Dec 29, 2008 | 5
Eager for this year to end? Bad news: you'll have to wait an extra second for 2009. On December 31, the planet's official timekeepers will add a “leap second” to the coordinated universal time scale (UTC) followed around the world. The additional second makes up for the difference in two clocks – one based on Earth’s rotation and the other on the more precise atomic time of the UTC.
In the U.S., the extra second will be added by the U.S. Naval Observatory at 6:59:59 p.m. Eastern Standard Time (11:59:59 p.m. Universal time). It will be the 24th “leap second” tacked on to the universal time scale since 1972.
Universal time is based on atomic energy, with one second defined as the length of 9,192,631,770 energy transitions of the cesium atom. Before the era of atomic time, seconds were based on the speed of Earth’s rotation – but that’s been slowing by 2 milliseconds per day per century because of tidal friction.
Oct 29, 2008 | 3
Here's a new reason to look forward to the switch back to standard time Sunday morning: it may lower your chance of suffering a heart attack.
Heart attacks decrease by 5 percent the first Monday after the time change, and by 1.5 percent over that week, according to an analysis in this week's New England Journal of Medicine. The findings are based on 20 years of data from a Swedish registry of nine million residents.
The springtime transition to daylight saving time poses more of a health hazard: Heart attacks increase by 5 percent over the first week after clocks are pushed back an hour, spiking by 10 percent on that Tuesday, epidemiologists at the Karolinska Institute in Stockholm found.
Oct 21, 2008 | 5
Once upon a time, physicists raised eyebrows when they said we existed in multiple universes. But this "many worlds" theory has become widely accepted since it was first proposed in 1957 by eccentric physicist Hugh Everett.
Everett, who died in 1982 at the age of 51, is the subject of a new documentary, Parallel Worlds, Parallel Lives, which airs today at 8 P.M. Eastern time on PBS. Journalist Peter Byrne, whose 2007 profile of Everett in Scientific American explains the theory and describes Everett's troubled private and professional life, appears in the film.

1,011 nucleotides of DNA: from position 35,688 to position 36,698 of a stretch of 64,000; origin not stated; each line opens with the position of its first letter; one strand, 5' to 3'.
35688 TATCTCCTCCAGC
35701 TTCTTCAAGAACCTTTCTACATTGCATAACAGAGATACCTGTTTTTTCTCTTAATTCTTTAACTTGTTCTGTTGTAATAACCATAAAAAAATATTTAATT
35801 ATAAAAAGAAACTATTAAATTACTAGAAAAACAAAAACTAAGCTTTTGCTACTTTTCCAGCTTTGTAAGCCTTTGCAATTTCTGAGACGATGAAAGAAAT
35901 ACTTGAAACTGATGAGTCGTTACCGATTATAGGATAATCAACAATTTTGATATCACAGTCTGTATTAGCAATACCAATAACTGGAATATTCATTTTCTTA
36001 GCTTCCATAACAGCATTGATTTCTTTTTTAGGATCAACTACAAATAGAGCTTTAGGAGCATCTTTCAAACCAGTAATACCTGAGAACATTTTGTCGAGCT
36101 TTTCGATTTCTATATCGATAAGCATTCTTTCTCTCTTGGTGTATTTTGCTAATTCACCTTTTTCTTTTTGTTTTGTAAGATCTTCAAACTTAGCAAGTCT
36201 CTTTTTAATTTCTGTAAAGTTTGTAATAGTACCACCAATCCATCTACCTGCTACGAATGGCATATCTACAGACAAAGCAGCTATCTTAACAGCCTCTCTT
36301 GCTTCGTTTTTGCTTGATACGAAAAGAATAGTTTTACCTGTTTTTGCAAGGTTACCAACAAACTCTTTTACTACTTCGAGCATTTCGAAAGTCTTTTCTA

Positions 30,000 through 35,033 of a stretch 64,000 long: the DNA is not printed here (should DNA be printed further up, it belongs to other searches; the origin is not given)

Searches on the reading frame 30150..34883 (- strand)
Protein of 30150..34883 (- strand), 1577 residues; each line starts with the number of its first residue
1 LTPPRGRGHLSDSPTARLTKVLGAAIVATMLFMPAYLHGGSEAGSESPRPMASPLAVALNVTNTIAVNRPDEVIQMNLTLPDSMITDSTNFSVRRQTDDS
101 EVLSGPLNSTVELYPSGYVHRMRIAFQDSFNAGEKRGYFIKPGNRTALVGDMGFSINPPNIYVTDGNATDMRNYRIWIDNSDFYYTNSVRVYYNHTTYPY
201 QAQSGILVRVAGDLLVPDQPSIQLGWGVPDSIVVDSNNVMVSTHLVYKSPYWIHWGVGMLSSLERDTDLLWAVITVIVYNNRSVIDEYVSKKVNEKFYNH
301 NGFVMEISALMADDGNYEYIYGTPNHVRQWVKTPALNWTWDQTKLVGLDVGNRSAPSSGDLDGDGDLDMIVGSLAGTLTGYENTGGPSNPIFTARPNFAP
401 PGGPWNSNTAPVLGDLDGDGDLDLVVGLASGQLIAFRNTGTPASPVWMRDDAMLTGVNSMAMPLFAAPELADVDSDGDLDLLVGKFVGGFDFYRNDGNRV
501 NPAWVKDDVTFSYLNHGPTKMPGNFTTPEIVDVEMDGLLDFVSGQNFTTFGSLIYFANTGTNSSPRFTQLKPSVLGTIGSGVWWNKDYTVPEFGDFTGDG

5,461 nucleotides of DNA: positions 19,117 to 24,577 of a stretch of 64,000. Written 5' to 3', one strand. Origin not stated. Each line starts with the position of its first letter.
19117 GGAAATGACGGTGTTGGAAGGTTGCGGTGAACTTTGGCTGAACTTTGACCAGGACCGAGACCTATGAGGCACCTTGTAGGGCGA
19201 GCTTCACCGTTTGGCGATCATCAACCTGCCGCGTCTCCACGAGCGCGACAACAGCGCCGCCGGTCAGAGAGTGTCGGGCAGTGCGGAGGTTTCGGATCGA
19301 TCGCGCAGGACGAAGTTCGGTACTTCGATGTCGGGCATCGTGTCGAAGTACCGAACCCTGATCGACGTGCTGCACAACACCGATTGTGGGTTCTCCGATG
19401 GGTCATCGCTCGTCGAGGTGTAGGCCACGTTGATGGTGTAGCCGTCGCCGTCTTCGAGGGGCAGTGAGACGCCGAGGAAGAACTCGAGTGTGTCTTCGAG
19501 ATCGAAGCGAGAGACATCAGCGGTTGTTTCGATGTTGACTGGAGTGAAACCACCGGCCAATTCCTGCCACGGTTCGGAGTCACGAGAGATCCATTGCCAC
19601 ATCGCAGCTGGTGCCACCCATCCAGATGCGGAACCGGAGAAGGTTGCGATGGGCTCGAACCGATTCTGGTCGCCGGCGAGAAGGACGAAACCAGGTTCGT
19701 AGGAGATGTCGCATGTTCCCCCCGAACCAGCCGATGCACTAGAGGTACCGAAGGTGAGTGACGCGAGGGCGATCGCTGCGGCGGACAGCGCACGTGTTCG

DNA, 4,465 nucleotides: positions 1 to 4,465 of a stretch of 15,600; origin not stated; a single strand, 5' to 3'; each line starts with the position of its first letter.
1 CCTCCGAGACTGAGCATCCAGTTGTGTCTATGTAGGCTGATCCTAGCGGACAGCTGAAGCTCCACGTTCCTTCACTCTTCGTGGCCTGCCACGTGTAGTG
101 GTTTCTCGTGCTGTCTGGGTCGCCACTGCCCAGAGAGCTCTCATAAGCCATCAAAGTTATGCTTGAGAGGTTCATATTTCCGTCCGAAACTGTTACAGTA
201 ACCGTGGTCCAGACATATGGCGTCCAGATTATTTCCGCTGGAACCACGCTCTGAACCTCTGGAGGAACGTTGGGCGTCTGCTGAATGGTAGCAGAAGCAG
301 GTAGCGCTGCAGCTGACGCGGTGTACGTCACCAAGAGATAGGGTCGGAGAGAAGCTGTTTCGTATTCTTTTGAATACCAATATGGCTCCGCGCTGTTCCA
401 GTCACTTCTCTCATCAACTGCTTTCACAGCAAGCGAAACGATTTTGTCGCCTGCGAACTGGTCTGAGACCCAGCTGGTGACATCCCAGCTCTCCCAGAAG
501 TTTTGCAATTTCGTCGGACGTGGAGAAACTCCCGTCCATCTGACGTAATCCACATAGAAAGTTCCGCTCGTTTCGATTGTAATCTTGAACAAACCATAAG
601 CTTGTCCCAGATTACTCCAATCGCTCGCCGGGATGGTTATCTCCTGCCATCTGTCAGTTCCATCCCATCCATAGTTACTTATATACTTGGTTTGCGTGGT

"If everything physically possible happens in the universe, why do we only see one possibility at a time? That's the question philosophers are beating their heads bloody trying to answer," Byrne tells us. "Everett's answer is there's more than one you, and you are splitting into trillions of copies of yourself every time there's a quantum interaction of a certain size."
Oct 17, 2008
Is a wristwatch worth more than half a million dollars? If it belonged to Albert Einstein, the answer isn't relative.
An anonymous bidder has coughed up $596,000 for a gold wristwatch worn by the physicist whose special theory of relativity proposed that time slows down or speeds up depending on how fast things are moving.
Perhaps the buyer hopes its magic will rub off; Einstein took his inspiration from concrete problems of timekeeping, Peter Galison notes in his book Einstein's Clocks, Poincare's Maps.
Einstein received the watch in 1931, as a gift from a rabbi during a luncheon of a Zionist convention at the Ambassador Hotel in Los Angeles, says Michelle Halpern, a spokeswoman for New York auctioneer Antiquorum, which sold the 81-year-old watch yesterday. Einstein emigrated to the United States two years later.
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